abstract = "Purpose: To examine the effect of internal mammary node irradiation (IMNI) on disease-free survival (DFS) and overall survival (OS) in breast cancer patients treated with modified radical mastectomy and postoperative radiation therapy. Methods and Materials: Between 1994 and 2002, 396 patients with stage II-III breast cancer were treated with postmastectomy radiation therapy with (n=197) or without (n=199) IMNI. Patients who received neoadjuvant chemotherapy were excluded. IMNI was administered at the clinical discretion of the treating physician. Median RT dose was 50.4 Gy (range, 45.0-59.4 Gy) in 28 fractions, with inclusion of the supraclavicular fossa in 96{\%} of patients. Adjuvant chemotherapy was administered to 99.7{\%} of the patients and endocrine therapy to 53{\%}. Results: The median follow-up was 149 months (range, 124-202). IMNI patients had more advanced nodal stage and non-high grade tumors than those without IMNI (P<.001). Otherwise, disease and treatment characteristics were well balanced. The 10-year DFS with and without IMNI was 65{\%} and 57{\%}, respectively (P=.05). Multivariate analysis demonstrated that IMNI was an independent, positive predictor of DFS (hazard ratio [HR], 0.70; P=.02). Benefits of IMNI in DFS were seen most apparently in N2 patients (HR, 0.44; 95{\%} confidence interval [CI], 0.26-0.74) and inner/central tumors (HR, 0.55; 95{\%} CI, 0.34-0.90). The 10-year OS with and without IMNI was 72{\%} and 66{\%}, respectively (P=.62). The 10-year DFS and OS were 61{\%}, and 69{\%}, respectively. Conclusions: Internal mammary node irradiation significantly improved DFS in postmastectomy breast cancer patients. Pending long-term results from randomized trials, treatment of internal mammary nodes should be considered in postmastectomy radiation therapy.",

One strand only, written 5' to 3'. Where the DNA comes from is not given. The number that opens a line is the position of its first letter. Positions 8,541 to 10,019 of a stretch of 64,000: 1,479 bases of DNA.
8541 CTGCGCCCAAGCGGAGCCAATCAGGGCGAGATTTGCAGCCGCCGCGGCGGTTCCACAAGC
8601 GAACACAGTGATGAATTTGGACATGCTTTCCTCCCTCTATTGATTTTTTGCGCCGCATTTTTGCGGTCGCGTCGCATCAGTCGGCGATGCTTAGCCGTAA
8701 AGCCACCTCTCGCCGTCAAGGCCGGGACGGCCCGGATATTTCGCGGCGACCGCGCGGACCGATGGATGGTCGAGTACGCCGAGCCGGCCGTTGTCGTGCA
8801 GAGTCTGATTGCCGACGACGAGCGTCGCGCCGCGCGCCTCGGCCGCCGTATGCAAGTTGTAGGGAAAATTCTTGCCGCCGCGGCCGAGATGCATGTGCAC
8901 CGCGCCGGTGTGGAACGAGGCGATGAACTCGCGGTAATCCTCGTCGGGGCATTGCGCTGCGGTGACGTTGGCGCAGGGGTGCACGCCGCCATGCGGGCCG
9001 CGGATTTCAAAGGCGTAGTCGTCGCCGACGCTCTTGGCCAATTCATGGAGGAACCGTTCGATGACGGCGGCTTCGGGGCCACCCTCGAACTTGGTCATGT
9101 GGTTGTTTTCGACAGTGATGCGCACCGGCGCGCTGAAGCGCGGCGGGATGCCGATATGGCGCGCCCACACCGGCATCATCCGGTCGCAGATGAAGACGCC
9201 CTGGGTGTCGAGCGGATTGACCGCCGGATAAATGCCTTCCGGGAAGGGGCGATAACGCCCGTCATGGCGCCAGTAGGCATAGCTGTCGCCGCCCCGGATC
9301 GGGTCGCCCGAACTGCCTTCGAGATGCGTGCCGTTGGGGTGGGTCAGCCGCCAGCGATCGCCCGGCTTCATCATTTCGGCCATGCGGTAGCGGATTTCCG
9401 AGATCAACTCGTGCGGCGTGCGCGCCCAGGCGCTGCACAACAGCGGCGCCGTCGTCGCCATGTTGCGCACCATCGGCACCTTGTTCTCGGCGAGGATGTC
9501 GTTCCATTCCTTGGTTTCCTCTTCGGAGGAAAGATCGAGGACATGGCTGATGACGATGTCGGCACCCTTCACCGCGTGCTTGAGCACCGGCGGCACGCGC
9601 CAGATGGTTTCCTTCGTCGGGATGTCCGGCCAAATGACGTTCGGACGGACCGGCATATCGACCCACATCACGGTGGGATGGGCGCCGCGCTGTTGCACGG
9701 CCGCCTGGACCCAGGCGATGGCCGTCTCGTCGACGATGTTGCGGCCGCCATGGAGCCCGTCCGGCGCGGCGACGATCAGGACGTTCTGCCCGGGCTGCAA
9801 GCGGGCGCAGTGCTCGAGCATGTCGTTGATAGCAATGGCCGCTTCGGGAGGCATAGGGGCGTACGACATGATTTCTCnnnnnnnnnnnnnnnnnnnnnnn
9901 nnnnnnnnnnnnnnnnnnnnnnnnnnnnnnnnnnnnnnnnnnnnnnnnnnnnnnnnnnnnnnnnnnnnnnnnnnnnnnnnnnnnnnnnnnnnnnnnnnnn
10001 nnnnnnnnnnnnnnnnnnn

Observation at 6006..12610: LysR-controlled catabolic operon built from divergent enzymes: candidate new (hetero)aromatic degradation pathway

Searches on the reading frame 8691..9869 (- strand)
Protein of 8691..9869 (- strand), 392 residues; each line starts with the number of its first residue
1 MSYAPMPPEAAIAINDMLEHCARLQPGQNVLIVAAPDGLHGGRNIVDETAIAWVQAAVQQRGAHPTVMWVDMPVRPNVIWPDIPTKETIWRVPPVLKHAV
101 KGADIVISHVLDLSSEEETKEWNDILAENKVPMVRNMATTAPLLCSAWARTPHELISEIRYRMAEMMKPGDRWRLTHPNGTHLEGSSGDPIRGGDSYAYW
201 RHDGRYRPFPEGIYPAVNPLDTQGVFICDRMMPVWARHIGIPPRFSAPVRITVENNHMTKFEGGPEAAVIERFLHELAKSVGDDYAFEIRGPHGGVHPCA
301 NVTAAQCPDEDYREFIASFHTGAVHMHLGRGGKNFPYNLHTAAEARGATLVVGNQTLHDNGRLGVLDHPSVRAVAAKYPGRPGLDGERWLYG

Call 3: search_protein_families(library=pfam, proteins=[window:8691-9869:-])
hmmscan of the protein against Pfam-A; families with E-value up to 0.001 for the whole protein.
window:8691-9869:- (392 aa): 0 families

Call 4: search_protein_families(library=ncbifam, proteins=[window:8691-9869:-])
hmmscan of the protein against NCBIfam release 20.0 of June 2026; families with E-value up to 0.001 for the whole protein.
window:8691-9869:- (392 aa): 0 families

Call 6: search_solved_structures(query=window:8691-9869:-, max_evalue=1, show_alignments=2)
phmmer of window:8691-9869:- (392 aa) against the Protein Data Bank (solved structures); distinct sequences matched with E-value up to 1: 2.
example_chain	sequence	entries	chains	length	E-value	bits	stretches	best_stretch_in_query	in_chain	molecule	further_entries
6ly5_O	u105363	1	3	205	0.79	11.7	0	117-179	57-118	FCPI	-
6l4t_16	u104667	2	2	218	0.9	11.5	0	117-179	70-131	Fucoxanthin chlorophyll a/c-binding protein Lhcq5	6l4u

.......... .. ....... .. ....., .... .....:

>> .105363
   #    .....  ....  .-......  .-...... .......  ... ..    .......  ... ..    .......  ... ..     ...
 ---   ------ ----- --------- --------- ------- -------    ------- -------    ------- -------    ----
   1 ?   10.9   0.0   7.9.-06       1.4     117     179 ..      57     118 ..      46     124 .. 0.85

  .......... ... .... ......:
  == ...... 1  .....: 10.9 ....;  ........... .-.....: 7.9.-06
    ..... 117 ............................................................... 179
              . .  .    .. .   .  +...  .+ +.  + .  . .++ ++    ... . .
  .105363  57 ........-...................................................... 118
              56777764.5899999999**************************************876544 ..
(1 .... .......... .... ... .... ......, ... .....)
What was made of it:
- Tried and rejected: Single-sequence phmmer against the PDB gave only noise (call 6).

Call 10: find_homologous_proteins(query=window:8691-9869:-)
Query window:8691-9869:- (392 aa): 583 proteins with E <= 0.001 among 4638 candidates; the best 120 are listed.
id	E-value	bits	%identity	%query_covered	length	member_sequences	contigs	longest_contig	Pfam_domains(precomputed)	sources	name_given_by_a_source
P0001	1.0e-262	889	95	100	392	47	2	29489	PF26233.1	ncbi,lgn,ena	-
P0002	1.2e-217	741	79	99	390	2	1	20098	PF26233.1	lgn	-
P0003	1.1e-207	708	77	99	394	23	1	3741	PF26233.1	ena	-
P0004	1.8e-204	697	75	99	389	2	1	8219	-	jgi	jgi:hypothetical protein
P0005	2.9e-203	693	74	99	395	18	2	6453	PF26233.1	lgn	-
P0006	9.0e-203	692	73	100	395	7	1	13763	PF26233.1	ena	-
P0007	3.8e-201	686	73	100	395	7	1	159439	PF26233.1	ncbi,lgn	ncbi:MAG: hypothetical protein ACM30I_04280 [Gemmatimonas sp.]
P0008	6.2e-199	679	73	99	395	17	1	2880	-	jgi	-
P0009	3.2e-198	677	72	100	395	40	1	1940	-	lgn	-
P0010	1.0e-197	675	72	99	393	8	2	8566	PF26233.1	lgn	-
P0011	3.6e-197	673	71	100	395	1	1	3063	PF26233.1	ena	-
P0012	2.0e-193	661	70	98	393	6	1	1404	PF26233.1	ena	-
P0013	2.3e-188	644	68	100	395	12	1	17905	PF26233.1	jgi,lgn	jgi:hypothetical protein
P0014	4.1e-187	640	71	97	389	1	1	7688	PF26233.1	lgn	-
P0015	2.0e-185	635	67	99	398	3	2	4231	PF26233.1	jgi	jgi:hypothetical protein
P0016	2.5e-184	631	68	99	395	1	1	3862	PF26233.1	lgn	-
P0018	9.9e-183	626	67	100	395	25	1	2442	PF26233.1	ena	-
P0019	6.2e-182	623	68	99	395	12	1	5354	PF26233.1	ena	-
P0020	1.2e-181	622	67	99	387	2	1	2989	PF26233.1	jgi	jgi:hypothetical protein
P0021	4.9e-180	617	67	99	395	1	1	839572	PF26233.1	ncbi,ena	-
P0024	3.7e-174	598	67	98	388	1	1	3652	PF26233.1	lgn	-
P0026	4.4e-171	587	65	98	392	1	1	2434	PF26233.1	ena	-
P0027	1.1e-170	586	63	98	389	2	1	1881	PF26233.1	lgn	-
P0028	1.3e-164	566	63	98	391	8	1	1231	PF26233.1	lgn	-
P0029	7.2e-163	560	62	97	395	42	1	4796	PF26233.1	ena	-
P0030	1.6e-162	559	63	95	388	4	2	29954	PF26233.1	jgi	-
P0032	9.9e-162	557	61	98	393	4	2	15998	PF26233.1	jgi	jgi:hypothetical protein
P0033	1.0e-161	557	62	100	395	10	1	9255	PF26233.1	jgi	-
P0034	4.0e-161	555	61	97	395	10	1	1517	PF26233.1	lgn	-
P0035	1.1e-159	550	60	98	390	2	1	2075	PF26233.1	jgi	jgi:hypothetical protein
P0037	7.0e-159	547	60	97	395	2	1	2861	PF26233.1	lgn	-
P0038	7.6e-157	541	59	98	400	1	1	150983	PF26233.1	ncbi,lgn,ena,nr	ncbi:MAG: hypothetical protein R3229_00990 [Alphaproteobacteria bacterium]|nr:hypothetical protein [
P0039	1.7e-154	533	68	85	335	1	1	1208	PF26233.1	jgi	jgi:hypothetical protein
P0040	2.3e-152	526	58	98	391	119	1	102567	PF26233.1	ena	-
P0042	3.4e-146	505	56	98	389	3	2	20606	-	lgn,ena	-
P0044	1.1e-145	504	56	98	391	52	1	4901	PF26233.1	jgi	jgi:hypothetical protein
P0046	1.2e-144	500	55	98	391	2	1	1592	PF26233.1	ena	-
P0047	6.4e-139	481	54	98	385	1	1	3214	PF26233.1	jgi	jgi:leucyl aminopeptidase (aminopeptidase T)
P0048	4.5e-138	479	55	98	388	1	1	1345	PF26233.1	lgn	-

author = "Chang, {Jee Suk} and Won Park and Kim, {Yong Bae} and Lee, {Ik Jae} and Keum, {Ki Chang} and Lee, {Chang Geol} and Choi, {Doo Ho} and Suh, {Chang Ok} and Huh, {Seung Jae}",
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Long-term survival outcomes following internal mammary node irradiation in stage II-III breast cancer : Results of a large retrospective study with 12-year follow-up. / Chang, Jee Suk; Park, Won; Kim, Yong Bae; Lee, Ik Jae; Keum, Ki Chang; Lee, Chang Geol; Choi, Doo Ho; Suh, Chang Ok; Huh, Seung Jae.

In: International Journal of Radiation Oncology Biology Physics, Vol. 86, No. 5, 01.08.2013, p. 867-872.

Research output: Contribution to journalArticle

TY - JOUR

T1 - Long-term survival outcomes following internal mammary node irradiation in stage II-III breast cancer

T2 - Results of a large retrospective study with 12-year follow-up

AU - Chang, Jee Suk

AU - Park, Won

AU - Kim, Yong Bae

AU - Lee, Ik Jae

AU - Keum, Ki Chang

AU - Lee, Chang Geol

AU - Choi, Doo Ho

AU - Suh, Chang Ok

AU - Huh, Seung Jae

PY - 2013/8/1